We know that many developers distribute their apps via the Oculus store so we wanted to outline the main differences between the Oculus analytics dashboard and our own. This goal of this table is to provide clarity and transparency into how we calculate our metrics, as well as to clarify any data discrepancies when comparing data between the two platforms.
|What timezone do you display data in?||UTC||PST|
|How do you define a unique user?||Observer treats every computer (or standalone device) as a unique user.||Oculus tracks users by their Oculus ID|
|How do you define a session?||We define a session as the time between a user opening the application and then closing it||Unclear|
|When do you start tracking data?||We track data immediately upon session start||Oculus stops tracking sessions when they reach the 3-to-4 hour mark, they do not specify the exact time|
|When do you stop tracking a session?||Observer has added functionality for developers to set an automatic shutoff, however, we allow you to track any session length||Oculus only registers sessions once they’ve passed 60 seconds of play|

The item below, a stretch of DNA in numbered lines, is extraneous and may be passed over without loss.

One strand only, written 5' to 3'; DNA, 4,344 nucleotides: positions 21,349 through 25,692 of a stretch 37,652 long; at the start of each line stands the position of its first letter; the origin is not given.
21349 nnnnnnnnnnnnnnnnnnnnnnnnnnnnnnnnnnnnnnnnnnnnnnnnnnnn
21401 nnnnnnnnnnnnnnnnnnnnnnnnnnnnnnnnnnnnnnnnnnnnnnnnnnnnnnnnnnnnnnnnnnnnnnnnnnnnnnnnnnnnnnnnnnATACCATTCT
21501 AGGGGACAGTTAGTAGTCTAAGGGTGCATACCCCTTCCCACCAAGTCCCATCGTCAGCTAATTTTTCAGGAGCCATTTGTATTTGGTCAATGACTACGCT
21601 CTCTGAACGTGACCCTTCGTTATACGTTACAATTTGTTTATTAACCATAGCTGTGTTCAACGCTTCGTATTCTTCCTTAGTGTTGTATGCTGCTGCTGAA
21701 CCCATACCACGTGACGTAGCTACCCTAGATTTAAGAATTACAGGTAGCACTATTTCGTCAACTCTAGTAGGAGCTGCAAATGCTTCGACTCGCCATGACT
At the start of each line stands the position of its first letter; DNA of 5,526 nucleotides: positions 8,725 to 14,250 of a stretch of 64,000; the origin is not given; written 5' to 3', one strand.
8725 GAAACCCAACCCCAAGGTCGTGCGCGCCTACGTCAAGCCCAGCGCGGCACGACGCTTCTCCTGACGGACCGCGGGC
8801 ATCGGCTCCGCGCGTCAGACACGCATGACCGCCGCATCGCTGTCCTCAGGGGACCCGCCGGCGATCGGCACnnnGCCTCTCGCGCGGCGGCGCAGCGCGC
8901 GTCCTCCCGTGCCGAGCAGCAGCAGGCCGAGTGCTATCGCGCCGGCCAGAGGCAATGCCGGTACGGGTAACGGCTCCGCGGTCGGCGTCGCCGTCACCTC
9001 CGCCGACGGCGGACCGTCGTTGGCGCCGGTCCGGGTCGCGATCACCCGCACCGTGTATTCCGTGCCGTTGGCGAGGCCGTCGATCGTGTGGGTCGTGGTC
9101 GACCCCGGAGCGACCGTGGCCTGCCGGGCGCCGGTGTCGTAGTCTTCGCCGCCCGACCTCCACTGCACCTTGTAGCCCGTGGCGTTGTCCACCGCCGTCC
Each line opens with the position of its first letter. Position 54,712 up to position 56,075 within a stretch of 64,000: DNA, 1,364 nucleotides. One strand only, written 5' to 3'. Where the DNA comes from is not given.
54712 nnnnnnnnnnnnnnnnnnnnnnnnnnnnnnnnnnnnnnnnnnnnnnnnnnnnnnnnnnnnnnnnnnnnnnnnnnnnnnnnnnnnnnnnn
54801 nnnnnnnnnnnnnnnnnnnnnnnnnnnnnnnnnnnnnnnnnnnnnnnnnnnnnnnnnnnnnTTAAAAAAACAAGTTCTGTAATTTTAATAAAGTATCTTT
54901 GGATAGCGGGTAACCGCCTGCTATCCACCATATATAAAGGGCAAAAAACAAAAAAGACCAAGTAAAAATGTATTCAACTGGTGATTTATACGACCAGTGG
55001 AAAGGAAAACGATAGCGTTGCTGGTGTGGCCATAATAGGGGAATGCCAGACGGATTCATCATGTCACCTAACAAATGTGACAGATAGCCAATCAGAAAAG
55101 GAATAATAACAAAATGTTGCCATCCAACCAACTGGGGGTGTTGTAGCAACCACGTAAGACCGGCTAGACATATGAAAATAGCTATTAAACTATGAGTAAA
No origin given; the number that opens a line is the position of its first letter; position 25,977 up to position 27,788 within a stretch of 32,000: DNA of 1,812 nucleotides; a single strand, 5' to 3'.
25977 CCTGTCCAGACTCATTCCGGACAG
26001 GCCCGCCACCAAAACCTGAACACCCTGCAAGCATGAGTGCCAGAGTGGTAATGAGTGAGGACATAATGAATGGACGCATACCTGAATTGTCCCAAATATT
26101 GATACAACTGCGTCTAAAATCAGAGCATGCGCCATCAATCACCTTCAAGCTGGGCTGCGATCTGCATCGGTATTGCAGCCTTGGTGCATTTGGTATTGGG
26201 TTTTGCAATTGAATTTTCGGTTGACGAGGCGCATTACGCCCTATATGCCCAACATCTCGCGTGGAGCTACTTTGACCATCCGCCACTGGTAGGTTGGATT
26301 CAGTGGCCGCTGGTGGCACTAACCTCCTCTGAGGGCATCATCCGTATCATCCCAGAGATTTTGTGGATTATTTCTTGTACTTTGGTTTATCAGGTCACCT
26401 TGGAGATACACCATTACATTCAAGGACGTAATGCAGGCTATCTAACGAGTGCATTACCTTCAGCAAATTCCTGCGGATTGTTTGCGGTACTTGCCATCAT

|Can I export data?||Yes, just request the events you want to export and we can send them over as a CSV or JSON file. Dashboard export coming soon!||Each graph lets you export that specific dataset|
The Oculus “Active” Users chart is the same graph that appears on your Observer “Overview” page. We’ve decided to graph Active Users and Sessions as two separate lines to eliminate the need for highlighting over every point of the graph as you do on the Oculus dashboard.
Oculus only shows average time per user per day rather than average session length. You’ll find both metrics on the sessions page of your Observer dashboard.
On the Oculus dashboard, they claim the following:
"Disclaimer: This data is an approximation within 5% and may be delayed 24 hours or more. Performance data does NOT include users with prototype Rifts, DK1, and DK2. Please refer to financial reports for official values."